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Books > Language and Literature > Phonemic Frequencies in Marathi and Their Relation to Devising a Speed-Script (An Old and Rare Book)
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Phonemic Frequencies in Marathi and Their Relation to Devising a Speed-Script (An Old and Rare Book)
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Phonemic Frequencies in Marathi and Their Relation to Devising a Speed-Script (An Old and Rare Book)
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Foreword

The present work inaugurates a new series entitled the Poona University and Deccan College Publications in Linguistics. The Deccan College Postgraduate and Research Institute came into existence in 1939 as a nucleus for the first of the regional Universities to be established by the Government of Bombay at Poona in 1948; its three departments of Linguistics, Archaeology and Ancient Indian History, and Sociology-Anthropology were recognised as ex officio departments of the Poona University, and on the basis of work accomplished during the past two decades, expanded with generous assistance from the University Grants Commission and the Government of Maharashtra (and formerly of Bombay). The Department of Linguistics has been principally responsible for undertaking the monumental project of compiling a Dictionary of Sanskrit on Historical Principles with financial assistance from the Union Government, and the Language Project (1954-59) with financial' aid from the Rockefeller Foundation of New York. Dr. Bhagwat's dissertation deservedly inaugurates this series, for it is the first major work completed on the phonemic and morphemic analysis of any language mentioned in the eighth schedule to our Constitution, and the first to be published after the significant expansion of the Department effected in 1960.

Dr. Bhagwat was Secretary of the Language Project when he first undertook this analysis, and he completed it while he was holding the post of Registrar at the Deccan College. When he approached me to guide him in his Ph.D. work I happened to be a Member of a Committee appointed by the Ministry of Education, Government of India under the Chairmanship of Sri Kakasaheb Kalelkar for considering the problems of evolving a common shorthand system for Indian languages and devising of a suitable typewriter for them. I suggested to the Committee that a great deal of scientific analysis of phonemic and morphemic frequencies of Indian languages was a condition precedent to any action that could be recommended on the evolution of speed-writing systems for them. This was readily accepted and the Ministry took steps to have this analysis conducted at various University centers in India. In the meantime I suggested to Sri Bhagwat the possibility of his undertaking this analysis for Marathi as part of his Ph.D. dissertation; the Advisory Committee of the Language Project sanctioned some financial assistance for the carrying out of the preliminary analysis and the cost of the statistical analysis which was kindly undertaken by the Gokhale Institute of Politics and Economics. After Dr. BHAGWAT submitted his thesis to the University the Government of India entrusted the work of the phonemic and morphemic analysis of Hindi to the Deccan College. This assignment was completed in 1960 and the report was submitted to the Ministry of Education at New Delhi. It is not unlikely that that report may find a place in this new Series in due course. Similar work has been completed on Gujarati (Gujarat University) and on Kannada (Mysore University) and work is progressing on the other languages. The Deccan College has not only been a pioneer in this field, but has also carried out the statistical analysis with the use of the special sorting and verifying machines which the Language Project and the Government of Bombay provided. In addition, the Department was requested by the Government of India to supervise the work done by various Universities entrusted by them with this analysis and to train the scholars selected by the Universities.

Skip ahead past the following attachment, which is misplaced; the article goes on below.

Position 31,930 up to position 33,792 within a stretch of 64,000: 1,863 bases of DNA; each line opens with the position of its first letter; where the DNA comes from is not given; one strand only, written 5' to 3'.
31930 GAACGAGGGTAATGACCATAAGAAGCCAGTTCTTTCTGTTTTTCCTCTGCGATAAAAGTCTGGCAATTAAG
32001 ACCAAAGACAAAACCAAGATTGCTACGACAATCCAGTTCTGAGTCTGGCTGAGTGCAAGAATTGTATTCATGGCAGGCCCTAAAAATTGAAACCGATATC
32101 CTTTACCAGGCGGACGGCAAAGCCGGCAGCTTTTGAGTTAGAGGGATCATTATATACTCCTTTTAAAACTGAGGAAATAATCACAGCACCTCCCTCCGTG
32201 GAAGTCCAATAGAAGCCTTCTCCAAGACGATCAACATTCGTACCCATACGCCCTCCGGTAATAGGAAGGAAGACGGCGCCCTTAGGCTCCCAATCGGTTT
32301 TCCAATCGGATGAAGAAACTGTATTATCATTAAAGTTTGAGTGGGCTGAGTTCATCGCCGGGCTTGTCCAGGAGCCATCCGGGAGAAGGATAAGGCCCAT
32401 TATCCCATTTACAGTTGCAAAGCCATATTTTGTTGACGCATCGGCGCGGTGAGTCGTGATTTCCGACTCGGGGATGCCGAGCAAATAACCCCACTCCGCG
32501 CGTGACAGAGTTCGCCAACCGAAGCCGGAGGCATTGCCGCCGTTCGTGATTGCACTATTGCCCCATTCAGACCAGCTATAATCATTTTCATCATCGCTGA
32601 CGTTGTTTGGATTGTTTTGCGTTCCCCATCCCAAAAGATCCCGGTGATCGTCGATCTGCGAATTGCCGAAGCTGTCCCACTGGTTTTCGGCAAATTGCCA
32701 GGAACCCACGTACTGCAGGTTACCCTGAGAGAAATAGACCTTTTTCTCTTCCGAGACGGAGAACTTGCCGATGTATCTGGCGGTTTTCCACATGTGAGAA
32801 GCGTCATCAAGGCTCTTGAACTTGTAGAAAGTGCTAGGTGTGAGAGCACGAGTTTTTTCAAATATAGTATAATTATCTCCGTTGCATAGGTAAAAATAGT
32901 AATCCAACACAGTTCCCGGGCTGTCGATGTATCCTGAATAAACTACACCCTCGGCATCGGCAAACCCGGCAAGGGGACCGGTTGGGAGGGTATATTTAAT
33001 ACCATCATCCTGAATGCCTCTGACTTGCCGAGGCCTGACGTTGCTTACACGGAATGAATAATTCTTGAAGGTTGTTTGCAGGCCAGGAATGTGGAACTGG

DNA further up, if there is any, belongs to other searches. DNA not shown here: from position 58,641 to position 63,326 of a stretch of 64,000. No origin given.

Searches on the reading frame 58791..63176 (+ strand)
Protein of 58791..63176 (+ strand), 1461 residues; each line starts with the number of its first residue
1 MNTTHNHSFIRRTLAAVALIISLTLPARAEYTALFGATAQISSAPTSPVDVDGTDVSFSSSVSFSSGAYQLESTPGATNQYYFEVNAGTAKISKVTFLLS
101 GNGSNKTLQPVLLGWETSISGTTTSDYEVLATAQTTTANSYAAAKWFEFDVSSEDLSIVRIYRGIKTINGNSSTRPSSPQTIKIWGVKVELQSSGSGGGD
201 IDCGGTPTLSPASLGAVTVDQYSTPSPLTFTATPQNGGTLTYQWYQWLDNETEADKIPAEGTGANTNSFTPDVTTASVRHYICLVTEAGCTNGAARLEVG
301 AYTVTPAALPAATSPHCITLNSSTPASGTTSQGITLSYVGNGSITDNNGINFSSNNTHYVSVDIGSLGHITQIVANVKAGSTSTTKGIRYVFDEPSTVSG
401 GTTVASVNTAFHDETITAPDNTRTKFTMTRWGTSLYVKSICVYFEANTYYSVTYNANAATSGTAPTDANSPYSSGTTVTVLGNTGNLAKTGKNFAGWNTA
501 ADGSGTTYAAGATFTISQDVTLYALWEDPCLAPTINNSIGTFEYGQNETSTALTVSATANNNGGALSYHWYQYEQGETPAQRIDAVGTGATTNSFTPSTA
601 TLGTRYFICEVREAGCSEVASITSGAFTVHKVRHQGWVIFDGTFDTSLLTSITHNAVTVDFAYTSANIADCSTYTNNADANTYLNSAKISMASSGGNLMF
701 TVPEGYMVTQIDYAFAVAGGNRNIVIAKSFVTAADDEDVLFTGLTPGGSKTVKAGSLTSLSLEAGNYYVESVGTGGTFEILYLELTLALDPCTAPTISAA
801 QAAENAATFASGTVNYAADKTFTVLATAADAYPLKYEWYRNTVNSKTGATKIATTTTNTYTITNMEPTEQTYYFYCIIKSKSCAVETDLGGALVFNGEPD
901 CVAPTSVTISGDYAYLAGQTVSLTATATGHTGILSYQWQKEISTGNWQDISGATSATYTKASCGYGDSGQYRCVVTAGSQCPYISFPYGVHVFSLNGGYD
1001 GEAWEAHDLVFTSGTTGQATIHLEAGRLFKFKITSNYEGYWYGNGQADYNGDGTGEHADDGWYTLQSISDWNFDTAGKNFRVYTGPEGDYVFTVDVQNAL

The Deccan College feels proud that this pioneering study of Dr. Bhagwat was accepted by the University of Poona for publication in this series and that suitable grants have been sanctioned by the University as well as the University Grants Commission towards the cost of this publication. It is hoped that the scientific analysis presented in this work will stimulate specialists in the field of shorthand systems to invent a suitable method of speed-writing which may become popular all over the country.

Contents

1 Word-count for- Stenography  
  Prefatory 1-7
  List A : Words with frequency of 10 and above in alphabetical order 8-26
  List B : Words with frequency of 10 and above according to frequency ranks 27-34
  Table I : Frequency distribution of words with their total occurrences 35-37